Theoretically, I could have gotten online on Saturday, but instead I slept. My bed and I were very close this past weekend. We’d missed each other. The only things I got up for were hanging out with Holly to eat junk food/watch Whip It and go to church. I meant to get an oil change, but then I recalled I live in a small semi-rural town where most oil change places are open on Sunday.


So, that’s been my last week and a half or so. I also have started working on Indigo Dreams Design, a site in progress for my photography, handmade jewelry, etc. It’s far from done, but I’ve made some progress with it. Feel free to stop in, just keep in mind that there’s still a lot of missing beams and dust in that construction.

Blast, before I forget (again and this is why I’ve been such a very, very bad blogger), the lovely and talented Mrs. Humble over at Not So Humble Pie was kind enough to share my Tiramisu Brain and a school of fish cookies I made for my brother’s birthday in her Science Cookie Roundup #7.

Thank you, Mrs. Humble!

Tonight is the Fall Showcase for lia sophia and Partylite at Guido’s Coffee Lounge. If you live in the area feel free to stop by, check things out and chill for a bit. There’s more information in this post. After that maybe things will calm down a bit. We’ll see.

8 Keys to Success

As I was catching up on my alerts e-mails for the last week or so (I’ve been out of the office since Tuesday), I came across a link to this great video from Richard St. Johns on Penn Olson’s blog from TED 2005 and decided to share it with all of you. It’s only about 4 minutes long, so grab a cup of coffee, sit back and enjoy.

What is TED?
TED, short for ‘Technology, Entertainment, Design’, is a small non-profit devoted to Ideas Worth Spreading. They do two annual conference every year, plus a number of local conferences, all with remarkable speakers and subjects. These speakers are recorded and their talks are available free of charge on TED’s website. I highly recommend taking a few minutes to drop by and check out what they have to offer. Videos range in length from a few minutes to 30 or 45 minutes long.

Fall Showcase

Next week I’ll be having a Fall Showcase for lia sophia and Partylite at a local coffee shop. If you’re in the area I’d love to have you stop in to browse the Fall/Winter lia sophia & Partylite collections as well as enter for a chance to win a great doorprize!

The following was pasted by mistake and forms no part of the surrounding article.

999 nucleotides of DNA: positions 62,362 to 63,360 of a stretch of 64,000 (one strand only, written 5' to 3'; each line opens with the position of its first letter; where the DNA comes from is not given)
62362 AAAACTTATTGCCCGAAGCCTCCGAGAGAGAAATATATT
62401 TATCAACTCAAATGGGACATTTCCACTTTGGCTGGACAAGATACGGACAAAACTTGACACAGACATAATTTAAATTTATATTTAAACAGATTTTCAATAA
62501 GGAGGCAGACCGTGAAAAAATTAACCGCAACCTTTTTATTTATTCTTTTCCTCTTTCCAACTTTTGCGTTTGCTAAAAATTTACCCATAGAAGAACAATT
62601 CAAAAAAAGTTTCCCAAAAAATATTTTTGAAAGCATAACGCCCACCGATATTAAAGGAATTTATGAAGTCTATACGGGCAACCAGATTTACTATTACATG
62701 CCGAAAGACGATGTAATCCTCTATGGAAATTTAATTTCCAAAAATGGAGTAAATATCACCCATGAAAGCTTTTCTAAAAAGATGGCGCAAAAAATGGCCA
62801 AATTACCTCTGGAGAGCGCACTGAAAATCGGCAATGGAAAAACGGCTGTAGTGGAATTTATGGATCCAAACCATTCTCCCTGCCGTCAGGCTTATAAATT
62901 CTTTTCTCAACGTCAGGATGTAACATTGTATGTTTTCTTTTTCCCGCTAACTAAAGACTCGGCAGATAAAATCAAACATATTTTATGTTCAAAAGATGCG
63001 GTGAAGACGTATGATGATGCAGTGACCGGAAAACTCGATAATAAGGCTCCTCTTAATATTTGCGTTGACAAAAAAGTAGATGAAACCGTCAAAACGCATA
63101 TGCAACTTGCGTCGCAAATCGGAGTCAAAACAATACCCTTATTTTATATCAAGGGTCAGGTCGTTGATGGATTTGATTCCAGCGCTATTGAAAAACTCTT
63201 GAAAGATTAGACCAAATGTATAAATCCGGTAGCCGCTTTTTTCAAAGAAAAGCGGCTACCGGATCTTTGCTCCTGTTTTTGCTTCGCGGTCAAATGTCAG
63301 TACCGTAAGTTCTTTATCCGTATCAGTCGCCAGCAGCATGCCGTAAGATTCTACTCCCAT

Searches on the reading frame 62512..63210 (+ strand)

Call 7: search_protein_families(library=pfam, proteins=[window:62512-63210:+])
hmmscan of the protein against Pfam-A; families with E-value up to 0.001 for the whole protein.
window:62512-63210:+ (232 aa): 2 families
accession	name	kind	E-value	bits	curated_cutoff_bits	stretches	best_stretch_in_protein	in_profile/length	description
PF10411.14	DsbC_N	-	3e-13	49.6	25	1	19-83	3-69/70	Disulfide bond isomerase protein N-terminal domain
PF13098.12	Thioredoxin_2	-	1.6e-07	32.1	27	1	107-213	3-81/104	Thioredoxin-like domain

Here are the details:

Fall Showcase
5-9 pm
September 28th
Guido’s Coffee Lounge
Woodard Station Lofts

This is a great chance to get some of your holiday shopping done with our awesome September specials!

lia sophia is offering buy 2, get 4 more expensive items at 1/2 price! Here’s an example.

Partylite has a variety of items at 76% off, plus special pricing for multiple dozen orders of candles and 1/2 off any item with a $40 order.

All orders placed at the event will receive 10% off their total.

I am extending this to the online shows (lia sophia/Partylite) as long as the orders are placed prior to the 28th. The hostess name is ‘Fall Showcase’. If you’re ordering online I will do this manually before finalizing the order. It will not show in your automated total.

Questions? Feel free to drop me an email or ask below.

Death, Grieving & Family

My grandmother died last Friday. We knew that it was coming, even that it would be soon, but it still managed to take us by surprise. My mother describes her sometimes as having a mischievous streak and I couldn’t help but think that it was her breaking expectations one last time.

What surprised me most was that I cried. It’s not that I’m an unfeeling or unemotional person. It’s simply that I didn’t know her well. Perhaps in this day and age of internet and communications things would have been different, but when I was growing up we had the greater amount of the United States between us and she wasn’t one to write letters.

A couple of times we made the trek to California and likewise she made it to Michigan on several occasions before her health prevented it, but our relationship was not the stuff of lovey dovey Lifetime movies. By the time I reached college her health was already failing and I felt like neither of us knew what to say to each other on the rare occasions that we met.

I know that she liked pink and carnations. She had a diverse taste in jewelry and enjoyed resetting pieces that she had inherited. She always had pets, especially dogs, and took in any number of strays over the years. She traveled and worked and dyed her hair red.